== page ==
If you don’t want to go the DIY test route, the other method is to have your acoustic ceiling tested by a professional.

Prep work

If your acoustic ceiling tests zero for asbestos, you might want to remove it yourself. Fortunately, the method is not at all complex and doesn’t require fancy tools. However, scraping the ceiling’s textured surface can be pretty messy. It’s impossible not to create a mess as you scrape away the unwanted acoustic ceiling, so it requires solid prep work.

  • Gather your tools, such as a garden sprayer, a wide putty knife or taping knife, painter’s tape, plastic sheeting, drop cloths, and a step ladder.
  • Since you will be working overhead, wear the proper safety gear mentioned earlier.
  • Remove furniture from the room.
  • Seal the walls with painter’s tape and plastic sheeting.
  • Cover the floor with drop cloths.
  • Turn off your room’s power.
  • Remove lighting, fans, chandeliers, or anything attached or hanging from the ceiling.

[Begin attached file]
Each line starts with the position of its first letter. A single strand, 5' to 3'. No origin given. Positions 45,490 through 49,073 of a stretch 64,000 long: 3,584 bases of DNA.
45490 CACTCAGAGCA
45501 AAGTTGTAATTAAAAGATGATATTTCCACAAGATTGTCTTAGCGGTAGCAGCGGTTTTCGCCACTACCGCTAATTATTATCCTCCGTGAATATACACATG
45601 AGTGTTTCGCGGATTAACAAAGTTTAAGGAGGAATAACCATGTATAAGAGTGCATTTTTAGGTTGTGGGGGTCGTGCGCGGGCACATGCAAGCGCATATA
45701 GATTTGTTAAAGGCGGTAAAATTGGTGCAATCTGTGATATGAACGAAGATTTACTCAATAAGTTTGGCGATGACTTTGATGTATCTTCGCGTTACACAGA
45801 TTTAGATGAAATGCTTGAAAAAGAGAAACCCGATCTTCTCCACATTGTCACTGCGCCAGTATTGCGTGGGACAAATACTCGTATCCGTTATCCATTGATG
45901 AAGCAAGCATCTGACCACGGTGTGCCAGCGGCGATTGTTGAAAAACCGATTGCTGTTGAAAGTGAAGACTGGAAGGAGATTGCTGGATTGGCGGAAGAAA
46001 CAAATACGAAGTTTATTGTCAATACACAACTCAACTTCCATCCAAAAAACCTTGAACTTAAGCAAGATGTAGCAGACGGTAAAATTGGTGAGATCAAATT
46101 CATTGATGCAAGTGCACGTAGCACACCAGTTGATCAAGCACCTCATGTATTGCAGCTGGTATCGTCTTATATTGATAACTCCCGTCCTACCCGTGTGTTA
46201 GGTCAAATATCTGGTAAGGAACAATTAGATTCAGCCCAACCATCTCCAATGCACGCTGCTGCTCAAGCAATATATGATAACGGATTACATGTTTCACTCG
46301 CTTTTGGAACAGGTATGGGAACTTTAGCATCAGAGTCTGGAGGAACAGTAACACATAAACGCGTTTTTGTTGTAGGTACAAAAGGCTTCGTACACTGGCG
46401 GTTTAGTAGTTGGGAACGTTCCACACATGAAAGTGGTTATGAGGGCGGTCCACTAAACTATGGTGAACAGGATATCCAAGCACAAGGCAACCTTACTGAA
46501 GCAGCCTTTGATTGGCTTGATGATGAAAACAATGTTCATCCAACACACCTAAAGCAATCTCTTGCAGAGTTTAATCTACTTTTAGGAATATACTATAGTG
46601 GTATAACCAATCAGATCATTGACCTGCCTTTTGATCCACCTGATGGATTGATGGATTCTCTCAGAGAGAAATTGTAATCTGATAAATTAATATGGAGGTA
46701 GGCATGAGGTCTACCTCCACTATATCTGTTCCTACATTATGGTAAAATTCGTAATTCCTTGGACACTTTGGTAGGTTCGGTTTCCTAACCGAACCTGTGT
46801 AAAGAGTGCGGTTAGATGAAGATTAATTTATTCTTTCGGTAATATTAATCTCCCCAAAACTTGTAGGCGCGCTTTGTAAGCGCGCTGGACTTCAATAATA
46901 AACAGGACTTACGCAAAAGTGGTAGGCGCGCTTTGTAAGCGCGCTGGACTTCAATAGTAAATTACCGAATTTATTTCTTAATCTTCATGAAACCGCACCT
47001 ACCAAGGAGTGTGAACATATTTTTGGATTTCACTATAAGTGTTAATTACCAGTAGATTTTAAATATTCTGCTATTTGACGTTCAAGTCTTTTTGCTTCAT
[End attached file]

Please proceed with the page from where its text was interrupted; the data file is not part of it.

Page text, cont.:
• Keep the space well-ventilated.

Removing acoustic ceiling (no asbestos)

The scraping should be done without trouble if the acoustic ceiling contains no asbestos, apart from encountering dust and debris.

  1. Use a garden sprayer filled with water to wet a small area (preferably four-by-four-foot) of the ceiling. This is to make scraping the textured material easier (don’t soak it, though, as doing so could damage the sheetrock over it).
  2. Start scraping.
  3. Once you’re done scraping, check the ceiling for damage, such as holes, dents, gouges, or damaged drywall tape. Do the necessary repairs to ensure the ceiling is in good shape before painting.